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Lynn Spruill: Yes, the city is in the county


Lynn Spruill



When I was a city employee it was always extremely frustrating to hear a resident complain about the high taxes that citizens of Starkville paid. I would jump to the defense of the city by asking if they understood that the taxes paid to Starkville were proportionally minimal compared to the taxes paid to the county and dwarfed yet again by the taxes paid to the school district. The answer was usually no they just mentally lumped them all together as being Starkville taxes. 


That frequent discussion highlights how quickly the relationship between the city and the county gets conflated. This fundamental lack of understanding was once again exposed when there was a recent comment to a Dispatch article on the predicament Alderman Henry Vaughn found himself in when he was arrested by the Oktibbeha County Sheriff's department. Whatever the motivation, the "concerned citizen" accused the sheriff's department of being out of their jurisdiction by arresting the alderman within the city limits of Starkville.  


The sheriff's department for a county exercises jurisdiction over the entire county. It is no different from the taxes. Each county imposes taxes on all its residents which include the citizens of Columbus in Lowndes County and the citizens of Starkville in Oktibbeha County. 


Both Columbus and Starkville serve as the seats of their respective counties, but that in no way immunizes them from the jurisdiction of the various roles the county plays impacting the cities located within each. All of the various services such as tax assessor collector, jail facilities, land records and courts are part of what you pay into the county coffers to receive.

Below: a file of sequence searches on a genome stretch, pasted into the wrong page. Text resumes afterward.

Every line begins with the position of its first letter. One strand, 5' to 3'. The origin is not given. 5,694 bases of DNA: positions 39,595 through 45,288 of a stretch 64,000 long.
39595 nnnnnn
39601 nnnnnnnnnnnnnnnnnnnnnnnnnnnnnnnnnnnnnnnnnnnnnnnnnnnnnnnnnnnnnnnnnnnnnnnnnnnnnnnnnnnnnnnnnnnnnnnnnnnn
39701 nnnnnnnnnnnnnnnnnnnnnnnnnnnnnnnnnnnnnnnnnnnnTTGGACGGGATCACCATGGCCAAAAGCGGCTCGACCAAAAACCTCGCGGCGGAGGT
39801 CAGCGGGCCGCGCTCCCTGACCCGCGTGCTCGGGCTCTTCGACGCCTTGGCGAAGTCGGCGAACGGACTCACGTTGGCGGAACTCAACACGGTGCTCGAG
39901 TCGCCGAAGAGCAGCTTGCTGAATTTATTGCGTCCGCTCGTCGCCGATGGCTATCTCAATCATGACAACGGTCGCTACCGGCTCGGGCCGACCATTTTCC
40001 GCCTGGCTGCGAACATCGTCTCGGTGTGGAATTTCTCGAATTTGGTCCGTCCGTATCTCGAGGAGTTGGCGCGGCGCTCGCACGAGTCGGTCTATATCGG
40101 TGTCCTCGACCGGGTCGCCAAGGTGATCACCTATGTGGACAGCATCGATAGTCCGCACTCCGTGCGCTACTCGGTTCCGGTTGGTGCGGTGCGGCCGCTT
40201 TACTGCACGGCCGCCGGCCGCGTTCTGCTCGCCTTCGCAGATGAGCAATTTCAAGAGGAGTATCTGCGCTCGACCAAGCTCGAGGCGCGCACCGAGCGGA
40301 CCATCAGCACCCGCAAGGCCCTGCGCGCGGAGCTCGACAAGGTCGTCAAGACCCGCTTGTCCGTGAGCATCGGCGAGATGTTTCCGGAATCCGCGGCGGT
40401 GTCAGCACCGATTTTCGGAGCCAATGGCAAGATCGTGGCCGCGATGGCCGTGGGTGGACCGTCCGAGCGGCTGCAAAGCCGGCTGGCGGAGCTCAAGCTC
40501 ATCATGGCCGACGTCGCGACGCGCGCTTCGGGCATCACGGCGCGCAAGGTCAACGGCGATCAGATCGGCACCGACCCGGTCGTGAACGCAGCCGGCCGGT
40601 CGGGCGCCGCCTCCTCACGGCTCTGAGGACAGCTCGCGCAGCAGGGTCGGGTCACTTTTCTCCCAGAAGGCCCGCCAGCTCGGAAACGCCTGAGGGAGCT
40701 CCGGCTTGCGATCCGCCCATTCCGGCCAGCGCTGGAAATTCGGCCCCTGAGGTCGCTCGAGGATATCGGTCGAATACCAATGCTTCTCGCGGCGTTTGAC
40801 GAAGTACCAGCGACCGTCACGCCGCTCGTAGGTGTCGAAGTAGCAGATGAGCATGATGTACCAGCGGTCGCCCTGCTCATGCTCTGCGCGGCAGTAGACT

While your checkbook may not care which entity is emptying it, it is a distinction with a significant difference if you believe in taxation with representation. One of the attitudes from elected county supervisors in Oktibbeha County is that they don't get elected by the residents of the municipality, they get their marching orders from those outside the incorporated municipality and that is the constituency to whom they feel obligated.  


Not wishing to cast aspersions on their motivations, my guess is they believe that the residents within the city are already adequately represented and therefore don't need any additional attention from them. While there may be some truth to there being representation for certain aspects of city living, all of the services provided through county tax dollars are also provided to and paid for by city residents. As a general rule, the county gets most of its revenue from the concentration of improved and valuable real estate in the primary city within its borders, in this case, Starkville.  


Which leads me to a question: Why is it Starkville doesn't have any representation on the county board of supervisors from within the city limits? There are 2 stunning facts for our county. First I couldn't find anyone in recent history who remembers ever having someone from within the city serving on the board of supervisors and apparently there has never been a female who has been elected as a Supervisor. I know that there are qualified candidates, male and female, living within the city limits. I can't imagine that among the concentration of the voters in the county within the city limits there isn't anyone interested in running for a supervisor's seat. By contrast, Lowndes County has two members of the board of supervisors who live in the city limits of Columbus with the remaining three living out in the county. That ratio sounds about right. 


Let's be clear, if you live in the Starkville city limits you have every right and responsibility to vote in the county election for the position of supervisor that represents the district within the county in which you reside. You live in Oktibbeha County, but you still get to vote for governor or senator or representative for the Mississippi. You may live in Starkville, but you still get to vote in the election for a supervisor for the county in the district in which you live.  


Call me an optimist, but I believe it is time for a resident -- even better a female resident -- of Starkville to run for Oktibbeha County supervisor, and it is certainly time we in Starkville voted for a candidate who has strong ties to the city as well as the county.



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